GraphQL is a query language for API’s. It shows what are the different types of data provided by the server and then the client can pick exactly what it wants.

Also in GraphQL you can get multiple server resources in one call rather than making multiple REST API calls.

You can check out https://graphql.org/ for the full list of benefits.

The thing is until you see GraphQL in action, it’s hard to understand the benefits. So let’s get started with using GraphQL.

We will be using GraphQL along with NodeJS in this article.

Pre-requisites

Install NodeJS from here: https://nodejs.org/en/.

How to use GraphQL with NodeJs

GraphQL can be used with multiple languages. Here we will focus on how we can use GraphQL with JavaScript using NodeJS.

Create a Folder called graphql-with-nodejs. Go into the project folder and run npm init to create the NodeJS project. The command for this is given below.

cd graphql-with-nodejs npm init

Install the Dependencies

Install Express using the following command:

npm install express

Install GraphQL using the following command. We will be installing GraphQL and GraphQL for Express.

npm install express-graphql graphql

NodeJS Code

Create a file called server.js inside the project and copy the following code into it:

const express = require('express');
const port = 5000;
const app = express();

app.get('/hello', (req,res) => {
    res.send("hello");
   }
);

app.listen(port);
console.log(`Server Running at localhost:${port}`);

The above code has a single HTTP GET endpoint called /hello.

The end point is created using Express.

Now let us modify this code to enable GraphQL.

Enabling GraphQL in the code

GraphQL will have a single URL endpoint called /graphql which will handle all requests.

Copy the following code into server.js:

//get all the libraries needed
const express = require('express');
const graphqlHTTP = require('express-graphql');
const {GraphQLSchema} = require('graphql');

const {queryType} = require('./query.js');

//setting up the port number and express app
const port = 5000;
const app = express();

 // Define the Schema
const schema = new GraphQLSchema({ query: queryType });

//Setup the nodejs GraphQL server
app.use('/graphql', graphqlHTTP({
    schema: schema,
    graphiql: true,
}));

app.listen(port);
console.log(`GraphQL Server Running at localhost:${port}`);

Let us go through this code now.

graphqlHTTP enables us to set up a GraphQL server at /graphql url. It knows how to handle the request that is coming in.

This setup is done in the following lines of code:

app.use('/graphql', graphqlHTTP({
    schema: schema,
    graphiql: true,
}));

Now let us explore the parameters inside graphqlHTTP.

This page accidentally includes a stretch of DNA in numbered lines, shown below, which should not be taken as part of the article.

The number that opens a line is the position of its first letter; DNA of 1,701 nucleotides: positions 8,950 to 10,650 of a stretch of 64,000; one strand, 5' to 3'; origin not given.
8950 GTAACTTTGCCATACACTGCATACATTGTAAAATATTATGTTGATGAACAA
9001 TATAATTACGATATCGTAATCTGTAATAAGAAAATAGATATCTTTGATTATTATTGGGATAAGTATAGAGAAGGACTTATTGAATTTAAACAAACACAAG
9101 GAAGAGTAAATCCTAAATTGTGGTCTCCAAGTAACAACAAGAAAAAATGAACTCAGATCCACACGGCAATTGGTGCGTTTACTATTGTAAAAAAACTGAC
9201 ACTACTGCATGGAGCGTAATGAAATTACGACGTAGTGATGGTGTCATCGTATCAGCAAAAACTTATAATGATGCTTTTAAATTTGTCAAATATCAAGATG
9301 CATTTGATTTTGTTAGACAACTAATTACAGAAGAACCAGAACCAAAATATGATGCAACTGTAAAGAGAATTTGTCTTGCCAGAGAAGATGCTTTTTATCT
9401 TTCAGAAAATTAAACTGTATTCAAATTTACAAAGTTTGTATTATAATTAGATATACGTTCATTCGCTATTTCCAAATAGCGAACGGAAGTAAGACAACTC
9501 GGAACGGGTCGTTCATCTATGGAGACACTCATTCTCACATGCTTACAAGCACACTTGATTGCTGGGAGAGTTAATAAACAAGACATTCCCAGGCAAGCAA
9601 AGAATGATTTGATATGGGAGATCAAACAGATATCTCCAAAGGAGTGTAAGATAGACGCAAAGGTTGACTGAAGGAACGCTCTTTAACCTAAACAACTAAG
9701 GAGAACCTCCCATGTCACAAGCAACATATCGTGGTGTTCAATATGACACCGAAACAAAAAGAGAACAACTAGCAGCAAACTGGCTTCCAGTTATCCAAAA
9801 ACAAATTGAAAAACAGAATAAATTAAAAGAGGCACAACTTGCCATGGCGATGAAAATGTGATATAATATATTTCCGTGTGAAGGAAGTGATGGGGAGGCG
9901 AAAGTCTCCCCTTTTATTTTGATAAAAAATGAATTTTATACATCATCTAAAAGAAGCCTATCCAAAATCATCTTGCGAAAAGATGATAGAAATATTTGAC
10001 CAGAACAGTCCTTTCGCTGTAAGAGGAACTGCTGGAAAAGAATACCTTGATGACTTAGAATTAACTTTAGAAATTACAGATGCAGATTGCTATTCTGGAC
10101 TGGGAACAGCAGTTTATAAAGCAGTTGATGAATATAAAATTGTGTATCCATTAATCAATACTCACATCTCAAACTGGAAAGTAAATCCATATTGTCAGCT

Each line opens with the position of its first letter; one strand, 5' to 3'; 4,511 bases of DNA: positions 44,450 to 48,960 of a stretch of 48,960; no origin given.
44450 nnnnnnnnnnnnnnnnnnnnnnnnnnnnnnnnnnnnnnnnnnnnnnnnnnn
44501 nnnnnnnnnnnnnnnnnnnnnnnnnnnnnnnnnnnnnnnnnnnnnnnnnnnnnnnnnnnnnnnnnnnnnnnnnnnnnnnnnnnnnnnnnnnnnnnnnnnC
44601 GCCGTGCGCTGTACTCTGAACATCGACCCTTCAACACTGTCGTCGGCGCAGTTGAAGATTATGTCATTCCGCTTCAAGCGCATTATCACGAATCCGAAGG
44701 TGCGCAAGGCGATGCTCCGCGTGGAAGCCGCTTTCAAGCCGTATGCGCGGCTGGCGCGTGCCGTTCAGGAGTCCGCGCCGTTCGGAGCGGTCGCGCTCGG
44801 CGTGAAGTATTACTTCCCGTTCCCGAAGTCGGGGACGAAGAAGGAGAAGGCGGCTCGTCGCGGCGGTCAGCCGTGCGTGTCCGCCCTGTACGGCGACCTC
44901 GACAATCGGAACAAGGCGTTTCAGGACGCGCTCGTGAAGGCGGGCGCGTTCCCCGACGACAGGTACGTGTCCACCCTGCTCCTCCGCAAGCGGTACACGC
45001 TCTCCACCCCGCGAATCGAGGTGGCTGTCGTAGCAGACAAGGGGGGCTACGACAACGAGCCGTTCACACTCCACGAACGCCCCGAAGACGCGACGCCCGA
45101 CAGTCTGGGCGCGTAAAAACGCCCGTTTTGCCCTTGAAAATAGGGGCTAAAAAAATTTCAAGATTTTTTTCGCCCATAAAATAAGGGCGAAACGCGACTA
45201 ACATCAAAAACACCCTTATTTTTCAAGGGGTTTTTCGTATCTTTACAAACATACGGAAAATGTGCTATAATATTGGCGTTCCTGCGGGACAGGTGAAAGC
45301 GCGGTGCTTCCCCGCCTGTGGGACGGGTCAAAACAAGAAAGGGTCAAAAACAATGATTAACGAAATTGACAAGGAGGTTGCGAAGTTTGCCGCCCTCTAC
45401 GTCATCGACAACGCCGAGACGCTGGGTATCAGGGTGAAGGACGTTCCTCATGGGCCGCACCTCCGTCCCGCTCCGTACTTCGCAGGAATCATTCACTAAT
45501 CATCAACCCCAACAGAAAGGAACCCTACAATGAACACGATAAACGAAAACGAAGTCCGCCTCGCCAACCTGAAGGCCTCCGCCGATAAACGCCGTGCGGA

graphiql

graphiql is a Web UI with which you can test the GraphQL endpoints. We will set this to true so that it is easier to test the various GraphQL endpoints we create.

schema

GraphQL has only one external endpoint /graphql. This endpoint can have multiple other endpoints doing various things. These endpoints would be specified in the schema.

The schema would do things like:

  • Specify the endpoints
  • Indicate the input and output fields for the endpoint
  • Indicate what action should be done when an endpoint is hit and so on.

The Schema is defined as follows in the code:

const schema = new GraphQLSchema({ query: queryType });

The schema can contain query as well as mutation types. This article will focus only on the query type.

query

You can see in the schema that the query has been set to queryType.

We import queryType from query.js file using the following command:

const {queryType} = require('./query.js');

query.js is a custom file which we will be creating soon.

query is where we specify the read-only endpoints in a schema.

Create a file called as query.js in the project and copy the following code into it.

const { GraphQLObjectType,
    GraphQLString
} = require('graphql');


//Define the Query
const queryType = new GraphQLObjectType({
    name: 'Query',
    fields: {
        hello: {
            type: GraphQLString,

            resolve: function () {
                return "Hello World";
            }
        }
    }
});

exports.queryType = queryType;

query Explained

queryType is created as a GraphQLObjectType and given the name Query.

fields are where we specify the various endpoints.

So here we are adding one endpoint called hello.

hello has a type of GraphQLString which means this endpoint has a return type of String. The type is GraphQLString instead of String since this a GraphQL schema. So directly using String will not work.

resolve function indicates the action to be done when the endpoint is called. Here the action is to return a String “Hello World”.

Finally, we export the querytype using exports.queryType = queryType. This is to ensure we can import it in server.js.

Running the Application

Run the application using the following command:

node server.js

The application runs on localhost:5000/graphql.

You can test the application by going to localhost:5000/graphql.

This URL runs the Graphiql web UI as shown in the screen below.

The input is given in the left and the output is shown in the right.

Give the following input

{
  hello
}

This will give the following output

{
  "data": {
    "hello": "Hello World"
  }
}

Congrats 😊

You have created your first GraphQL endpoint.

Adding more endpoints

We will create 2 new endpoints:

  • movie: This endpoint will return a movie, given the movie ID
  • director: This endpoint will return a director given the director ID. It will also return all the movies directed by this director.

Adding Data

Usually, an application will read data from a Database. But for this tutorial, we will be hardcoding the data in the code itself for simplicity.

Create a file called data.js and add the following code.

//Hardcode some data for movies and directors
let movies = [{
    id: 1,
    name: "Movie 1",
    year: 2018,
    directorId: 1
},
{
    id: 2,
    name: "Movie 2",
    year: 2017,
    directorId: 1
},
{
    id: 3,
    name: "Movie 3",
    year: 2016,
    directorId: 3
}
];

let directors = [{
    id: 1,
    name: "Director 1",
    age: 20
},
{
    id: 2,
    name: "Director 2",
    age: 30
},
{
    id: 3,
    name: "Director 3",
    age: 40
}
];

exports.movies = movies;
exports.directors = directors;

This file has the movies and directors data. We will be using the data in this file for our endpoints.

Adding the movie endpoint to the query

The new endpoints will be added to queryType in query.js file.

The code for the movie endpoint is shown below:

movie: {
            type: movieType,
            args: {
                id: { type: GraphQLInt }